While lenders can’t decline a Community Advantage loan due to the lack of collateral, if it’s available, it must be pledged. Acceptable collateral includes personal holdings like homes and cars, as well as items acquired for the business, such as real estate and equipment. A lender will need to know whether those items are liquid (cash or items easily converted to cash) or illiquid (something that can’t easily be converted or that will likely lose substantial value if sold quickly).

In addition, lenders may set additional criteria, such as:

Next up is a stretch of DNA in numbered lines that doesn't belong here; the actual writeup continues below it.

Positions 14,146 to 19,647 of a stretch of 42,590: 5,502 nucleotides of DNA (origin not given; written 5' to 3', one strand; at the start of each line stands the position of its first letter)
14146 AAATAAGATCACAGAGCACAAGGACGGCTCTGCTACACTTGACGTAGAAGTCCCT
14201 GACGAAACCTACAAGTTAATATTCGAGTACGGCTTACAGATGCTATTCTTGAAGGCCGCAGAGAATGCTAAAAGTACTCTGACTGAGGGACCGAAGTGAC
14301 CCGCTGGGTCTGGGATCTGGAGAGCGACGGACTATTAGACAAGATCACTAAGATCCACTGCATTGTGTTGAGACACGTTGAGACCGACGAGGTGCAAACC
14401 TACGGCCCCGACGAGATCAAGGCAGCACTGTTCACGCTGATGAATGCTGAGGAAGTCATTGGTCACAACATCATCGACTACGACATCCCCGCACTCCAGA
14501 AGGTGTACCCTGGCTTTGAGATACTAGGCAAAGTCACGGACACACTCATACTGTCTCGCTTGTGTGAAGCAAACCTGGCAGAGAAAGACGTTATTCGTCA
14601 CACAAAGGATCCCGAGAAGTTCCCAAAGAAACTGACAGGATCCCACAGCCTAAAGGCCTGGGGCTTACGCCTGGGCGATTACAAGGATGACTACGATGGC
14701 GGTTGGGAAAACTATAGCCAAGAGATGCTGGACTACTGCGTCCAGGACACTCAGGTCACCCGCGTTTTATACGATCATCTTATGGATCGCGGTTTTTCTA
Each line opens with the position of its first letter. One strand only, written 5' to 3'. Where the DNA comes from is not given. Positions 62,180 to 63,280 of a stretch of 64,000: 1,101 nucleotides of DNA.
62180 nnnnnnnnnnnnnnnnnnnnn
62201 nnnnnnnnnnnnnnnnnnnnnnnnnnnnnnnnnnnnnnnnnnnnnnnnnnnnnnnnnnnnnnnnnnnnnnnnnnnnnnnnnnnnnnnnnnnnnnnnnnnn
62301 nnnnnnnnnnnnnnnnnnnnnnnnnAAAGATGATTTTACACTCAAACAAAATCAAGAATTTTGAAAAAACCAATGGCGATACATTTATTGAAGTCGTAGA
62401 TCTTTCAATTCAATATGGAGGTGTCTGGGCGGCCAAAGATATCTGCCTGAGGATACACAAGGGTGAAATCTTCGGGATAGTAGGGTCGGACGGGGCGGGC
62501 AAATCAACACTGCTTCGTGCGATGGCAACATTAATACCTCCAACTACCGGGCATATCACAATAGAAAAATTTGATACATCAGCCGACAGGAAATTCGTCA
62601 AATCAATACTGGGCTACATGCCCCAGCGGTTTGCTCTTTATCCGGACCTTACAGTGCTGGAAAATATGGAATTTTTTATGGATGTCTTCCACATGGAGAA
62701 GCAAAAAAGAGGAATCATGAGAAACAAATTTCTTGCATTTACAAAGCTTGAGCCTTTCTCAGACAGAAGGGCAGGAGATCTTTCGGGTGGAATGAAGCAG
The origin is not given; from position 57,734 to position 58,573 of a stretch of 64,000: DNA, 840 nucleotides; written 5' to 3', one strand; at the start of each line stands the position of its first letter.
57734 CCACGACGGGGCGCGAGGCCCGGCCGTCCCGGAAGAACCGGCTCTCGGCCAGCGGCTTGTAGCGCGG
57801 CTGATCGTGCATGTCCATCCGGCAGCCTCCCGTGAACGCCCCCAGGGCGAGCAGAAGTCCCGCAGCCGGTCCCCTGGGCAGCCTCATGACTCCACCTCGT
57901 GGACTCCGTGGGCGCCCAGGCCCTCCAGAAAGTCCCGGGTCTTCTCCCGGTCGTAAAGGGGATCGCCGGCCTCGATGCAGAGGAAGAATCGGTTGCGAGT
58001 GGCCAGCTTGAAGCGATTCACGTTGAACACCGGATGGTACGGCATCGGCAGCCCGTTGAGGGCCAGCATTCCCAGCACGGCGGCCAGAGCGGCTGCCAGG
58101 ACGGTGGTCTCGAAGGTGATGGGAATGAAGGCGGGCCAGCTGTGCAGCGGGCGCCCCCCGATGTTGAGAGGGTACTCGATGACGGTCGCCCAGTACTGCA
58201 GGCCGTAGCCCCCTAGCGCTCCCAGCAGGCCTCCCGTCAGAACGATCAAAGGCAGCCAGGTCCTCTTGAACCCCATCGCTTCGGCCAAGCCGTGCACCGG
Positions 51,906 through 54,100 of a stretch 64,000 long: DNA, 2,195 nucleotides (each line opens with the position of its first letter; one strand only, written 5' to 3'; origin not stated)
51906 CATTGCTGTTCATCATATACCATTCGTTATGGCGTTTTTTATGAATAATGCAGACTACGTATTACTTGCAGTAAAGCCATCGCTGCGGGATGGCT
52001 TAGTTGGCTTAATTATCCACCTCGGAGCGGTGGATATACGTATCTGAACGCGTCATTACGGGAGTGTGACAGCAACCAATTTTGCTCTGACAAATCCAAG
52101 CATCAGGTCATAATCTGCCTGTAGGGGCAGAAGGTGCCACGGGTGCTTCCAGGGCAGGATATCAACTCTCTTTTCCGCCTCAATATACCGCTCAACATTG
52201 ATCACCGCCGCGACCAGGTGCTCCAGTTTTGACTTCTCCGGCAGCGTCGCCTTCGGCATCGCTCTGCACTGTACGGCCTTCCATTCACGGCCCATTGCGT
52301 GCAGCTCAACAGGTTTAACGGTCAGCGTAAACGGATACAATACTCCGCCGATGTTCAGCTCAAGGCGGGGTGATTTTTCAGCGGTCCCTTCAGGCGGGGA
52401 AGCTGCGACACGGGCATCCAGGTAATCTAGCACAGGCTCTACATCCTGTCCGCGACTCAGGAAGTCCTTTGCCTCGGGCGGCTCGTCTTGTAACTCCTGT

• Requiring that potential borrowers demonstrate a good payment history for business financial obligations, like other debts and taxes
  • Owners must have three years of business tax returns (or personal tax returns for startups) available
  • Information on existing business debts, if any, must be disclosed
  • Community Advantage loans are great options for entrepreneurs who are serious about success
  • For people who put the time and effort into researching and planning their startups and demonstrate commitment and experience, Community Advantage loans are a great option.